“Let’s do this again!” enthused Daniel. So we did, fitting what we dubbed the Hand-Harvested Food Challenge into his visits to my farm during the years he lived on the east side of the Cascade mountains and I was in western Washington. We tried it for a week here, a week there, throughout all seasons of the year. I thrived with the food-growing inspiration. How much kohlrabi could I grow? What about more greens? What were the caloric staples that could get us through the winter? Where are the apple trees in the neighborhood? A week here or there became two. We started thinking about a full year, a year that would see us eating with all the integrity we could muster through four seasons. Ever-sensible Daniel shaped the curriculum. “If we do one month at the start of 2015, and then one week a month for the rest of the year, we’ll be ready to do three consecutive months in 2016, and then 2017 will be our big year!” I have learned to pay attention to Daniel’s plans. They have an eerie way of coming true, including his move to Hawthorn Farm in October of 2014. It taps into my deep desire for food justice and connection, and a way to take those matters into my own hands. Literally my hands — though we have expanded our guidelines in subsequent years, we started with a strict parameter of only eating what he and I had gathered from the garden or the wild. Now we have expanded it to include food given or traded with friends — who show up with lovely contributions like home-made mushroom logs or buckets of ripe figs!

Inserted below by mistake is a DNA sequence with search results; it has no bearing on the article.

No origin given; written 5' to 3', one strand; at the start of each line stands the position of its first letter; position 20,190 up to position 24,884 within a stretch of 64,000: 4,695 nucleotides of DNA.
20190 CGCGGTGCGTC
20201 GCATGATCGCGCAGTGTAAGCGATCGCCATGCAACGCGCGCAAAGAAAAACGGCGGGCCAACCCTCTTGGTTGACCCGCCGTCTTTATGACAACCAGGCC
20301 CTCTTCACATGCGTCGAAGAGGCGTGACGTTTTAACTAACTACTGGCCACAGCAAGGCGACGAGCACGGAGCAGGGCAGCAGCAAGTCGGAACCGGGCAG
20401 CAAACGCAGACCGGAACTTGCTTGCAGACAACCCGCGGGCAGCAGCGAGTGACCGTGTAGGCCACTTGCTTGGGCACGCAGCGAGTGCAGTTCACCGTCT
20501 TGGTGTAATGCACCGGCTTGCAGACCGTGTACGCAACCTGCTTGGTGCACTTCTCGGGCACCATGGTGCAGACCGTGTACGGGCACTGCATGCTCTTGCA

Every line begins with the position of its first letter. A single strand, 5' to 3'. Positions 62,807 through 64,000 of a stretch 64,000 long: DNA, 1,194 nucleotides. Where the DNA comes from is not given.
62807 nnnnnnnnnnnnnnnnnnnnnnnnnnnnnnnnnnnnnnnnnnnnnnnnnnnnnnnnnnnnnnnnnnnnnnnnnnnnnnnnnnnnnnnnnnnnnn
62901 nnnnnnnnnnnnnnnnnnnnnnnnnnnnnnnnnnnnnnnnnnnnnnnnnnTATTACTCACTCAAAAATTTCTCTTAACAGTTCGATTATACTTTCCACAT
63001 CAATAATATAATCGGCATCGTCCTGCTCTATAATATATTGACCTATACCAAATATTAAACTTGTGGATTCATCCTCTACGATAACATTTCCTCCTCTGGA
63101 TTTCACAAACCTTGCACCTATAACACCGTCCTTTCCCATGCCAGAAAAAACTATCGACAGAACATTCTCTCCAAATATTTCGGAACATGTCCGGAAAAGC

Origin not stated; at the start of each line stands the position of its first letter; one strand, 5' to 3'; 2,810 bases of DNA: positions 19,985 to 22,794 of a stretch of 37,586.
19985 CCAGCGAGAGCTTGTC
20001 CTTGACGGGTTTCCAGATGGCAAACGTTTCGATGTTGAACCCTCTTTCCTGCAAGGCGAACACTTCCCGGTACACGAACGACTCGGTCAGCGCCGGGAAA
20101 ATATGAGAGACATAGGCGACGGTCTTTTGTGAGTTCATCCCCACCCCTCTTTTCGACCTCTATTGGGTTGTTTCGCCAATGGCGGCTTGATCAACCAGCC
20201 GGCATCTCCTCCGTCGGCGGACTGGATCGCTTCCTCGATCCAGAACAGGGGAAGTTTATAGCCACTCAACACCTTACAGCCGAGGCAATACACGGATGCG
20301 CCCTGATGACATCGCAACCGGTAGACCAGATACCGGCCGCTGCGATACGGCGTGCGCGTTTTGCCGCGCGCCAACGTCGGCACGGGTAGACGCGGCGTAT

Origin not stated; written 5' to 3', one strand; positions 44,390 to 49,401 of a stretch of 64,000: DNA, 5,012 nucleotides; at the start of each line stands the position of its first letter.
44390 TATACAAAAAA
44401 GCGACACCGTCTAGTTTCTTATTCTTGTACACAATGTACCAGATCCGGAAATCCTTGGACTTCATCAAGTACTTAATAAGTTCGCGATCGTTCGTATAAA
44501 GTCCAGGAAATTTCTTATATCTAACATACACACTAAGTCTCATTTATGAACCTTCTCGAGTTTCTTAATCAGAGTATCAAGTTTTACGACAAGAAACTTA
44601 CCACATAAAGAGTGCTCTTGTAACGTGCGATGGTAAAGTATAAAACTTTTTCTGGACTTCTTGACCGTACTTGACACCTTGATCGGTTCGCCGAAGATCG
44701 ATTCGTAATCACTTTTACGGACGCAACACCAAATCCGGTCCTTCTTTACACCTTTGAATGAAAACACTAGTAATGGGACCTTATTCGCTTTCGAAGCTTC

The food challenge is not without its flaws. We don’t do much shopping at the grocery store, it’s true, but we have rung up an equivalent bill at the feed store. We still drive to get food, even if it’s around the corner to load the trunk full of plums a neighbor said we could pick. There is also the time it takes to tend the animals, to weed and rake and hoe and highlight my favorite seed catalog dreams. If I did not love the process, it would be intensely burdensome. In my smug pre-gardening days I would have said that everyone should grow their own food. Now I see that I am simply reclaiming a piece of human history that is refreshingly ordinary.